Take My Habaneros, Please

I didn’t want to grow vegetables this year. We’re not far from rural areas and we see bunnies and raccoons and skunks and even deer that would love to munch on fresh produce. I truly didn’t want to put the effort into a fence and all of the other things that go into putting in a garden. Not this year. 

But one day our friend Barry pulled up and handed me four kale and four habanero pepper plants. “You’re growing a container garden”, is essentially what he said. And because it’s Barry, who’s like family, I found it endearing and thought, okay, I’m doing a container garden!

That day I bought pots, hauled out the soil and planted them all. A few weeks later, Barry noticed the plants weren’t doing great, and he dropped off some Miracle Grow. So now I’m fertilizing and watering and talking to them. Some are doing very well. Some, not so much. One kale plant I transplanted into a bigger pot (also dropped off by Barry!) is conspiring to take over the world. But two others didn’t make it. The peppers have flowered and are threatening to give me more peppers than I can handle. I was given a basil starter kit and now I have fresh basil growing, too.

pepper plant with a half dozen small peppers and lots of flowers

Here’s the problem: we are two people. How much kale are we supposed to eat? I can make kale chips but they’re hit and miss. We already eat kale in salad because it’s a superfood, but let’s be honest. It’s tough and sometimes bitter and not exactly our favourite vegetable. Hot peppers aren’t a daily staple around here either. I don’t even like them! Derek does, but we also have a jar of pepper rings in the fridge. I can use the basil when it’s fresh and dry it, so that’s all good.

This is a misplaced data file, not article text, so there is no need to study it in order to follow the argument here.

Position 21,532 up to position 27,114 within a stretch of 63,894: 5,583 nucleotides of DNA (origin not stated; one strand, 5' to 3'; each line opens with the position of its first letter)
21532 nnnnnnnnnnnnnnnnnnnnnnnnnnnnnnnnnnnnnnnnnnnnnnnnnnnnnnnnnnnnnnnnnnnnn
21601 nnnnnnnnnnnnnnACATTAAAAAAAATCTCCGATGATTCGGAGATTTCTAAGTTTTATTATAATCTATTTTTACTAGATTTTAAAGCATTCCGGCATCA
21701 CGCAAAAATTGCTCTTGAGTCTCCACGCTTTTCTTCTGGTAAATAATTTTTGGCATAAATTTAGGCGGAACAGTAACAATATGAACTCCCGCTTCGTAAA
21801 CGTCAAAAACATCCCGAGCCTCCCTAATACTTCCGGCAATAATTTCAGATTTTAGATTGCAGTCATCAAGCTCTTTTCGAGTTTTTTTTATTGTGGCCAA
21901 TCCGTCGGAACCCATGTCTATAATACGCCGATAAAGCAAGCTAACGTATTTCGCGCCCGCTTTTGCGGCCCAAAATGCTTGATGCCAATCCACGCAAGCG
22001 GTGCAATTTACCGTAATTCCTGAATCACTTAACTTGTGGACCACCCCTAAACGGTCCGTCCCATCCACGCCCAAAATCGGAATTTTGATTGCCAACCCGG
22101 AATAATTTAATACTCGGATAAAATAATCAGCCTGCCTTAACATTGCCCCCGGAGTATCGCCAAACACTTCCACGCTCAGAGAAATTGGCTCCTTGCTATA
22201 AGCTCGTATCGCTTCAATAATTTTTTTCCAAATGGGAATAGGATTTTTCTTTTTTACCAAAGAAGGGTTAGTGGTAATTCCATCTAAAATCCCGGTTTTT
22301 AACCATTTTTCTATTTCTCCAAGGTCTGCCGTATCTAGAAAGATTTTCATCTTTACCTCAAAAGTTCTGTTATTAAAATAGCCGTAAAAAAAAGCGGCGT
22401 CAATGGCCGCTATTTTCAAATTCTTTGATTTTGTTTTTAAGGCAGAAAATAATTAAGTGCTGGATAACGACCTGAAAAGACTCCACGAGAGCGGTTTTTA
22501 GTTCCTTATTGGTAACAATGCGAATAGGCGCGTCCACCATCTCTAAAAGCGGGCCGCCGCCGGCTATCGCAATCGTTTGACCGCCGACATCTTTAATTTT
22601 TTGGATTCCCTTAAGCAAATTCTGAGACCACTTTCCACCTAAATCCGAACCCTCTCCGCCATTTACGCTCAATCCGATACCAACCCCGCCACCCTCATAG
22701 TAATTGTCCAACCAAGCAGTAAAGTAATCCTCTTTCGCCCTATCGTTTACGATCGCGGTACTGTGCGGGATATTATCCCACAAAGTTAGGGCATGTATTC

healthy kale leaves on a big plant

I suppose I can freeze what I grow but I will probably also end up doing what Barry and others with big gardens have done and that’s give a bunch of it away. He will pull up with a boatload of potatoes just as I’ve finally made a salad or mashed out of the last bag he gave us. It’s a wonderful and generous thing to do. But I don’t want to become the woman people are afraid to talk to because she’s always forcing a bag of habanero peppers into their hands. Did I mention that I didn’t want a garden this year?

3 thoughts on “Take My Habaneros, Please”

  1. All I can suggest, is to try and put you in touch with my niece who lives in London and maybe you and she can arrange a garden produce swap for she’s growing her own and baking fresh goods.

  2. I’m pretty sure kale is for decorative purposes only. I tried eating it once, big mistake! If you find you have a huge amount of habernaros you don’t want I’ll take them all for pickling. Problem solved.

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